day. WANTED A good finisher for
Furniture. Steady position for
tho right man. Zanesville Fiirni-I
ture Co., Zanesville, 0.
The National Bank of Logan
has been outfitted this week with
a superb now set of fixtures and
furnishings of mahogany.
Dr. and Mrs. Chorrington, Mr.
and Mrs. James L, Martin, Jr.,
nnd Misses Alma and Jenna Hall
vibited tho Rook Bridge, Sunday.
Mr. D. Lehman has purchased
from C. N. Bowen tho Brunswick
Barber-Shop business, in the Rem
pel Bunk Building.
Tho beautiful pastoral play 'The
Villuge Parson' ut the Opora Houso
next Thursday evening Sept. 27.
Seats will be placed on sale at
Billison's Drug Store Saturday
Sept. 22, at usual prices,
The ladies of tho W. C. T. U.
held tliolr animal election of olll.
core ut the homo of Mrs. Ida Ma
thiaB, Wodnosday afternoon. Mrs,
0. V, Wright was oleoted presi
dent; Mrs, E, P, Martin, first vice
president; Miss Julia Munk, sec
ond vice president; Mrs, Ida Mit
thlaa, tooretary; Mrs, Roy Comly,
treasurer. Tho union feols vory
muoh encourngod tit the progress
mado since their organization last
March, Tho treasurer's report
shows a membership of thirty
throo paid up momborH and forty
six members onrolled, Much of
the success of tho union is duo to
tho untiring efforts of tho retiring
president, Mrs, Mathlns, Tho
next meeting will be at tho home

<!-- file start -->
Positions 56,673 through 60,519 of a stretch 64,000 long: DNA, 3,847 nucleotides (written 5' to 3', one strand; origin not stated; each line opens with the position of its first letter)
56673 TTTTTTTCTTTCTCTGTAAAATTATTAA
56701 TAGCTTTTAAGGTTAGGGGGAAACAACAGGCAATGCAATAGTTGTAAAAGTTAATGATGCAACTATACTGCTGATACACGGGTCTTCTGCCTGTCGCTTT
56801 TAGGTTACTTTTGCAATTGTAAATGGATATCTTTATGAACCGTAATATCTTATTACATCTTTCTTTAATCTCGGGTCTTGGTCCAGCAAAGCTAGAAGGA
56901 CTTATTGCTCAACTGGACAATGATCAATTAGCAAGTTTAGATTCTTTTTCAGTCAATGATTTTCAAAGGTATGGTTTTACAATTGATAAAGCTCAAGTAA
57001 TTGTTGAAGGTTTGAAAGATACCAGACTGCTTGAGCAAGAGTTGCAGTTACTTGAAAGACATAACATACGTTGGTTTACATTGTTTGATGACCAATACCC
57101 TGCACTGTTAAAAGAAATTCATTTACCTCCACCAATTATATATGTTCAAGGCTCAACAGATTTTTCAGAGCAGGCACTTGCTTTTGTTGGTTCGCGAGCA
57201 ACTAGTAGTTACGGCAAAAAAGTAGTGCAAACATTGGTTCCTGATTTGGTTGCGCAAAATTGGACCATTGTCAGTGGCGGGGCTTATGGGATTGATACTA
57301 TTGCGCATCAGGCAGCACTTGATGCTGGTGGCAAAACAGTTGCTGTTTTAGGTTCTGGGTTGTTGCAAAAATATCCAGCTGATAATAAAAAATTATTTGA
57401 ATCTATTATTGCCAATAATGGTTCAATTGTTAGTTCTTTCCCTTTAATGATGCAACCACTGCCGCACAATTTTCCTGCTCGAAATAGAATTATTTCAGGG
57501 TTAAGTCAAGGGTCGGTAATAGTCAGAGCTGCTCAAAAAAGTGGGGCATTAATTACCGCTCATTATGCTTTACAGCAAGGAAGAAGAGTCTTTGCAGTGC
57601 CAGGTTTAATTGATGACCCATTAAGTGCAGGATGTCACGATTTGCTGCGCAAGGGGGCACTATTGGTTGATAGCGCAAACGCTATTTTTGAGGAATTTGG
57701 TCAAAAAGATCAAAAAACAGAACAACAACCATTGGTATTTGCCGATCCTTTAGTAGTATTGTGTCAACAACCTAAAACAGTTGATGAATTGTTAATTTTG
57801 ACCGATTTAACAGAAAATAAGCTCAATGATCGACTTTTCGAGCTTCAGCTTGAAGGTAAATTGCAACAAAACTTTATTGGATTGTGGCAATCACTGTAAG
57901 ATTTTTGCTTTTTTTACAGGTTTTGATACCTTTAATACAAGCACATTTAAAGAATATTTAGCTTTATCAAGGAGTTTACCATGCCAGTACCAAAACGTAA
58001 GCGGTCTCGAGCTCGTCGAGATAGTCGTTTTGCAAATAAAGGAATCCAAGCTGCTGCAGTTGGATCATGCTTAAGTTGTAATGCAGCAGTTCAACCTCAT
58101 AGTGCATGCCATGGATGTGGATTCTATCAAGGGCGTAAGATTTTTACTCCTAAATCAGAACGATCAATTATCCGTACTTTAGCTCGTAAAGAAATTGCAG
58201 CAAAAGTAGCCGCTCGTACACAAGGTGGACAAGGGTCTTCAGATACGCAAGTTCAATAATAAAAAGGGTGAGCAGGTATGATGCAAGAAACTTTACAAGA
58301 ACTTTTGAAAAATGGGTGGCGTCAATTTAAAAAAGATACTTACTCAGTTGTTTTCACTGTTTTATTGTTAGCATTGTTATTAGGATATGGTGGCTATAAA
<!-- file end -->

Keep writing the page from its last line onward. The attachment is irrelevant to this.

of Mrs. MathiaB, Thursday evon
u Sqpteinbor 20, ut 7;00 p, in,
All wewbr are urged to bo pres.
Mr. Honry Kleinsmith, of Pitts-
field 111. is the guest of his father,
George Kleinsmith.
Mr. George Bryan, of Fairfield
County, spent last Friday with
friends in Logan.
Mrs. Dora Wakely, of Washing
ton C. H., is visiting her son, Tom
wakely, nnd wife.
Mrs. Susanah Denioler, of Illi
nois, is visiting her niece, Mrs. J.
Unger, and other friends in und
nrouud Logan.
Mr. Noah Blosser, of near En ter
prise, left on Saturday for St.
Mary's where lie will take treat
ment for cancer.
Judge Wright's cordial recep
tion in Athens Wcdncsdny.
John F. White is at ColumbiiB
t.iduy in oonferonce with Albort
" a-lAi-t-jJMi.-Mi tmAmuju.LinMi,',':)i;uifjjnfi -rt yi Mi'juuuujxacsudjjmiimmjrwrtirr
Twolvo persons met and nomi
nated the county republican ticket
in Hocking.
Thirty seven strong republican
newspapers in, Ohio, deolare
against Dick nnd his party ticket
this year.
Saturday the last candidate in
the person of Coroner will be certi
fied in, and then the music will
Miss Mnry Ranch was brought
to Logan today for burial, from
tho Athons Hospital, where she
hns been for many years. She was
a Logan girl, taught in our public
schools, daughter of John E.
Rauch, the many years reliable
shoo merchant here. Her brother
George II. Ranch is still in tiie
Shoe business here.
1 1IY LUll
That name stands
for Bargains i n
K Good Sewing Ma-
r He is at less ex-
5 pense and can sell
6 cheaper. He is
J always here and is
Second Street,
You are not surprised
to know where. At the
5 and 10 Cent fa
You want them and
we are pleased to haye
you get them'
While they last. Look
at tho Window Display
Main Street, two doors
West of Item pel House
ChancM of Daveiopmcnt In th Pur
Ract Thorefor Limited.
The negro race is now considered